New Floral Removal Schedule Starts March 15, 2017 at Miramar National Cemetery

In advance of the spring mowing season, Miramar National Cemetery will begin removing floral arrangements and other decorations left at gravesites on the first and third Wednesdays each month, starting March 15, 2017.

The new schedule assists staff with its springtime lawn care maintenance. “With the significant amount of rain this past winter and warmer weather on the horizon, we are expecting a much more robust mowing and trimming schedule this spring,” said Rex Kern, Miramar National Cemetery director.

During the mowing season, it is especially important for visitors to follow the cemetery’s long-standing floral policy. The intent of the policy is to maintain the cemetery’s appearance and protect the safety of both visitors and workers, who have at times, had objects shoot from mowers during routine lawn care.

“We’re asking families and visitors to please adhere to our longstanding floral policy to help us maintain the cemetery as a national shrine befitting the service and sacrifice of those interred in these hallowed grounds, and at the same time, protect those who work and visit the cemetery,” said Kern.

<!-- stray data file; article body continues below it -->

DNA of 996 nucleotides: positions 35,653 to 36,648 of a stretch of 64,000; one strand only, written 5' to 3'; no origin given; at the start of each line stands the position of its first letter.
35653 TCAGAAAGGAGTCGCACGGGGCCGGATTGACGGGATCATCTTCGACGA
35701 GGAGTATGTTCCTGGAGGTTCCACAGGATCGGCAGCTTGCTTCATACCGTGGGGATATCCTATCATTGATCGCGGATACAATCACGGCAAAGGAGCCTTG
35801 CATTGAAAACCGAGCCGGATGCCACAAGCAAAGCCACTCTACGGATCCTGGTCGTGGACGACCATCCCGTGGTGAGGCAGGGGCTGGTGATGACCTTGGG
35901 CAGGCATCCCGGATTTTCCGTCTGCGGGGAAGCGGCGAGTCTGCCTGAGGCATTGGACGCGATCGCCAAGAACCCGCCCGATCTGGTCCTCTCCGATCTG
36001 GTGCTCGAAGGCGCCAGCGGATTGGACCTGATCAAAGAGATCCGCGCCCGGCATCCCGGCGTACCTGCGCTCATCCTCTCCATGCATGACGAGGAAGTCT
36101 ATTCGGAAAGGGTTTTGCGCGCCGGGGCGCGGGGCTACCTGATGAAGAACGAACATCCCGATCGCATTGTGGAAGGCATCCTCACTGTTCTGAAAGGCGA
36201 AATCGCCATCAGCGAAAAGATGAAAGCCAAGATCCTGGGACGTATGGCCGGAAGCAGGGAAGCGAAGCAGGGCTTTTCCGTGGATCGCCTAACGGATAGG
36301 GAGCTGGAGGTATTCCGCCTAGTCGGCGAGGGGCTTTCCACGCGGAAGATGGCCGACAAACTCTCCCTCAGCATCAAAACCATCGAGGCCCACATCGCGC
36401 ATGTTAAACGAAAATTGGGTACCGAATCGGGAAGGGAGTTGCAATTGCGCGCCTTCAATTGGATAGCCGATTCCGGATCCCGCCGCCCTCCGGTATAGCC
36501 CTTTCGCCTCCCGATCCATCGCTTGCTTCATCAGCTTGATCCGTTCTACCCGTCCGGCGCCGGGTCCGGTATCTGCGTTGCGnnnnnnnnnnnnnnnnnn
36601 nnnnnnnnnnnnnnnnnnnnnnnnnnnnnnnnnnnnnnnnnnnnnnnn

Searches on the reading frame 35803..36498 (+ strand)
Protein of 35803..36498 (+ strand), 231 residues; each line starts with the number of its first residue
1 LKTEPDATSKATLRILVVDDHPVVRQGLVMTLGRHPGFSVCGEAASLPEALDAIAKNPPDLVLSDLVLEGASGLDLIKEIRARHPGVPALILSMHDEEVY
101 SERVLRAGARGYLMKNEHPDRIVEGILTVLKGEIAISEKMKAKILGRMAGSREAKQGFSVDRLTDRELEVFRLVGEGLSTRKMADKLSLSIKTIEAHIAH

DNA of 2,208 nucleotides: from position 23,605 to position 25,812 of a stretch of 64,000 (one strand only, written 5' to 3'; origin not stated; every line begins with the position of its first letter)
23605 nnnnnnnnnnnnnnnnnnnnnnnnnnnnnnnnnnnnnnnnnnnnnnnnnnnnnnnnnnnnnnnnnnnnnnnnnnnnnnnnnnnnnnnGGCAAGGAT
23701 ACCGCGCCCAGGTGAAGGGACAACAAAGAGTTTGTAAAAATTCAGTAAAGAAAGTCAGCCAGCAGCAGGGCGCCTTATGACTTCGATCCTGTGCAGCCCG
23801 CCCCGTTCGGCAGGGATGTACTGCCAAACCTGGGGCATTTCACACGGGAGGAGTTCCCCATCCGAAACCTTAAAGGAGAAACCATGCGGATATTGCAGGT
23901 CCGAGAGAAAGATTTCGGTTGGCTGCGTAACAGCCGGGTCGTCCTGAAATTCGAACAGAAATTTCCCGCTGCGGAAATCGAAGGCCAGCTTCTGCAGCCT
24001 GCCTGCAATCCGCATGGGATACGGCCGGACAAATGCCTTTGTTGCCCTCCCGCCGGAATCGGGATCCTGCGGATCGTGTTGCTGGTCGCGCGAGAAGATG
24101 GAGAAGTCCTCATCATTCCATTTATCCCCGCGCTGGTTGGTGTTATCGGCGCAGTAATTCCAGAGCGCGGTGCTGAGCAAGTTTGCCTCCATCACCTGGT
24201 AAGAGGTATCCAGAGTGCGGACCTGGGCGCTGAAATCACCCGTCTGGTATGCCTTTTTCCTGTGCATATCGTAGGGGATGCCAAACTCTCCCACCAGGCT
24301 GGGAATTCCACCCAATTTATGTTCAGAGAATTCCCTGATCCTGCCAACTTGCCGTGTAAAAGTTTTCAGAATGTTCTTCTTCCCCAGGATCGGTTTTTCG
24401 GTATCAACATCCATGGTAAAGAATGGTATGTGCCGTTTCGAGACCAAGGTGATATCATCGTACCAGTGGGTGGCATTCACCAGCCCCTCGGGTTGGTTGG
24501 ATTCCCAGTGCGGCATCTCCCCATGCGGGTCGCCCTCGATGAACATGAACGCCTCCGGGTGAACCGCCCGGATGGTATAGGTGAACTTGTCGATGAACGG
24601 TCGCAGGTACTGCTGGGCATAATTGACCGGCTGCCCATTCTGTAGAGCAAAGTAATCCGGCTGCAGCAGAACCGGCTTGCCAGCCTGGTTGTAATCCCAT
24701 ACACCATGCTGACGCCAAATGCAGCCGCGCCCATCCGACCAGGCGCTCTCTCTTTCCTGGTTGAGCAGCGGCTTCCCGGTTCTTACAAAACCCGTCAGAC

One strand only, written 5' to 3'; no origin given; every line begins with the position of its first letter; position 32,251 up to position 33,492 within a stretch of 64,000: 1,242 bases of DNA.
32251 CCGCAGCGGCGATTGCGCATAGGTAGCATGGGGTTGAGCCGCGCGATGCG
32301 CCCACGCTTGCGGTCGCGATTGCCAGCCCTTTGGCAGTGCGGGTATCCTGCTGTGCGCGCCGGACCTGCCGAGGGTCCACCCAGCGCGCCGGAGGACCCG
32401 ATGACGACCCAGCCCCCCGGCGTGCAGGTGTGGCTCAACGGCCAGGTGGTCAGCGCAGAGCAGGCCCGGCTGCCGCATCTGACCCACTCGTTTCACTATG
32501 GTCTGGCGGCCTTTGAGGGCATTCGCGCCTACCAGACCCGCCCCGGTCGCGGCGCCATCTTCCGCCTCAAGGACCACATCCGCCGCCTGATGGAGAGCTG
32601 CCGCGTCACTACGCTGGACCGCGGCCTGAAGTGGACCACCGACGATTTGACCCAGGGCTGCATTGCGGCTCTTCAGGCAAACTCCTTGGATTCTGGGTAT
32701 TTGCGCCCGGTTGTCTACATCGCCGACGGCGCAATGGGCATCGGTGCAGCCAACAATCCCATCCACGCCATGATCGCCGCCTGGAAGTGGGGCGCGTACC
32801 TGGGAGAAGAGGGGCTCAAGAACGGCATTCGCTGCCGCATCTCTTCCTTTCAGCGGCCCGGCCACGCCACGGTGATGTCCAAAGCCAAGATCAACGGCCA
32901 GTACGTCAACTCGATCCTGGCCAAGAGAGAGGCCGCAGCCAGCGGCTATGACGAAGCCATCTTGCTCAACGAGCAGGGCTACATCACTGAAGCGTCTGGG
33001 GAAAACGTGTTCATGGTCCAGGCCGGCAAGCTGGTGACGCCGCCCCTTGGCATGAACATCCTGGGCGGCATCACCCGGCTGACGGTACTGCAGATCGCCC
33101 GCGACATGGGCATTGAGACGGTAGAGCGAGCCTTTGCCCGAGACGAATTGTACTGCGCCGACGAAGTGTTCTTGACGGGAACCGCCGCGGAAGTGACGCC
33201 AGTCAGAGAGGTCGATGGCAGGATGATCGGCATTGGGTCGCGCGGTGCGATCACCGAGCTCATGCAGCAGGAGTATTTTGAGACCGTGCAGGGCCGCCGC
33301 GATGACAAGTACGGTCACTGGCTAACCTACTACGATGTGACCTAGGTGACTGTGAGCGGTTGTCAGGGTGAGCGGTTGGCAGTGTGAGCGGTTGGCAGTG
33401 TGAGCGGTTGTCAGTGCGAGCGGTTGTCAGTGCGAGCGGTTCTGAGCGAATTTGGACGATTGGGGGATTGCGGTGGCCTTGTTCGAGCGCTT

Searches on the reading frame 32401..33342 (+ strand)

Floral policies vary at national cemeteries across the country based upon climate and other regional factors. At Miramar National Cemetery, fresh-cut flowers may be placed on graves any time of the year and will be removed when they become unsightly. Artificial flowers, potted plants, and holiday wreaths are permitted at certain times of the year.

Permanent plantings, statues, vigil lights, breakable objects and similar items are not permitted on the graves. Unauthorized items are removed upon discovery, and durable items removed from graves are kept in a secure area for 30 days before disposal.

Miramar’s floral policy is posted on signs throughout the cemetery, at the kiosks located at the cemetery’s administration building, and available on the cemetery’s website at

Miramar National Cemetery’s first burial was in July 2010 and it was officially dedicated as a national cemetery in January 2010.  There are nearly 11,000 veterans and their eligible family members interred at the cemetery. Only 27 of the cemetery’s 313 acres have been developed, leaving enough undeveloped land to serve local veterans and their families well into the next century.

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